John Davis, Chief Editor (firstname.lastname@example.org)
Holiday (or work) reading for agricultural economists
OECD–FAO Agricultural Outlook 2021 –2030
This annual report finds that despite average global food availability per person growing by 4%, achieving zero hunger will be challenging. Disparate growth in food availability between regions will likely see consumers in middle-income countries increase their food intake most significantly while diets in low-income countries will remain largely unchanged. This has serious implications for undernourished and vulnerable populations who are most in need. Productivity improvements are expected to see agricultural production increase by 1.4% p.a. over the period. Global agricultural GHG emissions are projected to grow by 4%, with livestock accounting for more than 80% of this increase. The bottom line is that to meet the 2030 deadline to achieve the UN Sustainable Development Goals - especially zero hunger - governments need to step up efforts to reach global food security and environmental targets. https://doi.org/10.1787/19428846-en
Agricultural Policy Monitoring and Evaluation 2021
This annual OECD report monitors and evaluates agricultural policies in 54 countries and includes country specific analysis based on up-to-date estimates of support to agriculture that are compiled using the Producer and Consumer Support Estimates (PSE and CSE) and related indicators. This year’s report focuses on policy responses to the COVID-19 pandemic and analyses the implications of agricultural support policies for the performance of food systems. The countries studied provided $US 720 billion annually to support their agricultural sectors during the 2018-20 period, while at the same time a small number of the countries implicitly taxed their producers to the tune of $US 104 billion per year by keeping prices below world levels. Two-fifths of the support to the sector is provided through policies that maintain domestic farm prices above international levels, while another $US 66 billion are payments linked to output or the unconstrained use of variable inputs. All these policies distort production decisions and markets but obstruct efforts to make agriculture more productive, sustainable and resilient, while only a small share of support goes to research and development, or infrastructure, or specifically to enhance the environment needed to equip the agricultural sector for future challenges. https://doi.org/10.1787/2d810e01-en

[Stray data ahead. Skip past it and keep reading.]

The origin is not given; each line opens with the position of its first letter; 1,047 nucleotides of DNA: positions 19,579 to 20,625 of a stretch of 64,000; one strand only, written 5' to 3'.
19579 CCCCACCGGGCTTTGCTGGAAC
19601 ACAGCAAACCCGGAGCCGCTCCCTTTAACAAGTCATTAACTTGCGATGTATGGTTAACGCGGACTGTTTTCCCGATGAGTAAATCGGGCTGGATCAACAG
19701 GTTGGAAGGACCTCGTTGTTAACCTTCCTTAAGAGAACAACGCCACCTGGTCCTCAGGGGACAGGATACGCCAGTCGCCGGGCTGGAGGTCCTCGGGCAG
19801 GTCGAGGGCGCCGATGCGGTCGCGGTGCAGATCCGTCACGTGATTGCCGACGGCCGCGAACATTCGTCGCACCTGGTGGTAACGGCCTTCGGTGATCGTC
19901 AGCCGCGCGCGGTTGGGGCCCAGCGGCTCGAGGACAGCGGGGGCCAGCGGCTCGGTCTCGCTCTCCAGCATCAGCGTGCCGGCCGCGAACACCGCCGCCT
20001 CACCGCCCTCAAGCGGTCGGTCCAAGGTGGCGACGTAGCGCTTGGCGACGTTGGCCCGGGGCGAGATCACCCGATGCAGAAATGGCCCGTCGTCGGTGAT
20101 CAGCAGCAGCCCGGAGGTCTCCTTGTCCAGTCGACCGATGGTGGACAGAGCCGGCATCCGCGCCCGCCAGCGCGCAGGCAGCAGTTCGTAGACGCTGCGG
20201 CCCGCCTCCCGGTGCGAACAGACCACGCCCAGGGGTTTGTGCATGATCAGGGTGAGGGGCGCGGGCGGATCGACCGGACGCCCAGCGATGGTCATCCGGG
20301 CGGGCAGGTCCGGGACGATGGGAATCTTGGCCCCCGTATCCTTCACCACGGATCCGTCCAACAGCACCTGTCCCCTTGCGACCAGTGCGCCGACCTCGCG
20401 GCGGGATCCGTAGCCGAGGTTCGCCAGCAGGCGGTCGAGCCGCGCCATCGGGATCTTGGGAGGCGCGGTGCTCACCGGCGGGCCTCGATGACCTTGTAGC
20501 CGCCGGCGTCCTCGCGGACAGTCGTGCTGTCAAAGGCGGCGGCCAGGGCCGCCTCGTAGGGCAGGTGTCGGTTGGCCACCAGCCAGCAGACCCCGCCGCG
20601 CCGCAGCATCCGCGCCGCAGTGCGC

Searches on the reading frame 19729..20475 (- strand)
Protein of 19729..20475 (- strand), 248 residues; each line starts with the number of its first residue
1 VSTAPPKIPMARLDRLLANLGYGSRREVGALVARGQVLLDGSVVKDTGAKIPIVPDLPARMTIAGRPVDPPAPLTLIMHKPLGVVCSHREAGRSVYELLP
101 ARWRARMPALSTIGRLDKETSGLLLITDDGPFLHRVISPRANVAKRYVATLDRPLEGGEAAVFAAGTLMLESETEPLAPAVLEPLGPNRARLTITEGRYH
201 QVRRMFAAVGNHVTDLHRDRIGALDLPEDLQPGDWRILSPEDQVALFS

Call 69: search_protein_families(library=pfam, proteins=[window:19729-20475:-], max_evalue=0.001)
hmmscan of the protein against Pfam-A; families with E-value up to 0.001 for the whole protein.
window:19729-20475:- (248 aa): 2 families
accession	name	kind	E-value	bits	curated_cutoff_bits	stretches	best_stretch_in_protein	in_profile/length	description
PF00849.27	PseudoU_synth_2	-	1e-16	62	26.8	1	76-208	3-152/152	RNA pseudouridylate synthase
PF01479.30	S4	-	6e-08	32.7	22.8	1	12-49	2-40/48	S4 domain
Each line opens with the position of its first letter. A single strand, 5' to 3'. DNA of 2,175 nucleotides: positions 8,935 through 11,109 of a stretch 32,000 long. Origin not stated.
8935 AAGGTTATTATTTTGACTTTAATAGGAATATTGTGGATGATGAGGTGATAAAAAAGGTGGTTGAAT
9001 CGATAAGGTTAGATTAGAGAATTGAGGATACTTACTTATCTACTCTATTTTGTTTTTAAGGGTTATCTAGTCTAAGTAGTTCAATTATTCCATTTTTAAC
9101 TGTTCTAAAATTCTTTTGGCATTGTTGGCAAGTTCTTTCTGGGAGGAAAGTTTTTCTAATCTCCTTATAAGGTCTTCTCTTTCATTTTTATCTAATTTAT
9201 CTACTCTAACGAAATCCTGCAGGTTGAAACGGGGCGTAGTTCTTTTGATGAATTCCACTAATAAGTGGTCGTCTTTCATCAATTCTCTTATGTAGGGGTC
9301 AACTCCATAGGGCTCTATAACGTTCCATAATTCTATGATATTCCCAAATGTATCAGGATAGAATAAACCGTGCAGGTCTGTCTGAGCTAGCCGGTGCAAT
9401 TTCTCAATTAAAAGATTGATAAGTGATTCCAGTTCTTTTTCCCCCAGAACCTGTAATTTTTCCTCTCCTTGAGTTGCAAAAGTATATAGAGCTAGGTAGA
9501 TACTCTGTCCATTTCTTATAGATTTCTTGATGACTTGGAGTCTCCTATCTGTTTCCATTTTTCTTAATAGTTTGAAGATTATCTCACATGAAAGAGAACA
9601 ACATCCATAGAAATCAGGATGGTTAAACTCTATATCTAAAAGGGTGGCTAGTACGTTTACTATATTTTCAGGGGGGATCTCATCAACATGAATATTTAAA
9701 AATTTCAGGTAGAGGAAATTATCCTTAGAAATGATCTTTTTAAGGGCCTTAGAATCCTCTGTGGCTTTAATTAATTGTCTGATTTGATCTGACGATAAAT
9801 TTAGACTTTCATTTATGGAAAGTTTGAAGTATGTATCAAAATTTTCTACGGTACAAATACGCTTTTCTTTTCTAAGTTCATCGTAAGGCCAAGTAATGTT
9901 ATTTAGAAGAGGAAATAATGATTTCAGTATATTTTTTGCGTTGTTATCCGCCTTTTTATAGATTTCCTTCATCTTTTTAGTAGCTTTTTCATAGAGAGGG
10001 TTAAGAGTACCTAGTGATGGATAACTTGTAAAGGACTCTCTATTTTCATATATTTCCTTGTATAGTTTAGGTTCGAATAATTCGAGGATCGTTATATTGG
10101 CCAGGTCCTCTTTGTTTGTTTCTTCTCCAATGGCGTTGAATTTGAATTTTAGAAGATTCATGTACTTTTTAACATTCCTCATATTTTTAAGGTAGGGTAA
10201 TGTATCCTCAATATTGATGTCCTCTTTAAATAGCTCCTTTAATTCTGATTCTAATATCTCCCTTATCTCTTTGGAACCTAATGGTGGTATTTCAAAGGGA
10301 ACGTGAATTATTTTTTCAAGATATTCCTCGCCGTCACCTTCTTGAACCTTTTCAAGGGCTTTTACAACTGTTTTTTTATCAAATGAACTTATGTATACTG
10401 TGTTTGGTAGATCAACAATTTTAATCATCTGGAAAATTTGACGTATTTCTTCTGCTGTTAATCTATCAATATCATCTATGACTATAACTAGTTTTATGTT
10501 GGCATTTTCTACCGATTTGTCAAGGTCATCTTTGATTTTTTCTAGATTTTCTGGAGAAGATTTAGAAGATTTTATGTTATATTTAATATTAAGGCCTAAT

Building Agricultural Resilience to Natural Hazard-induced Disasters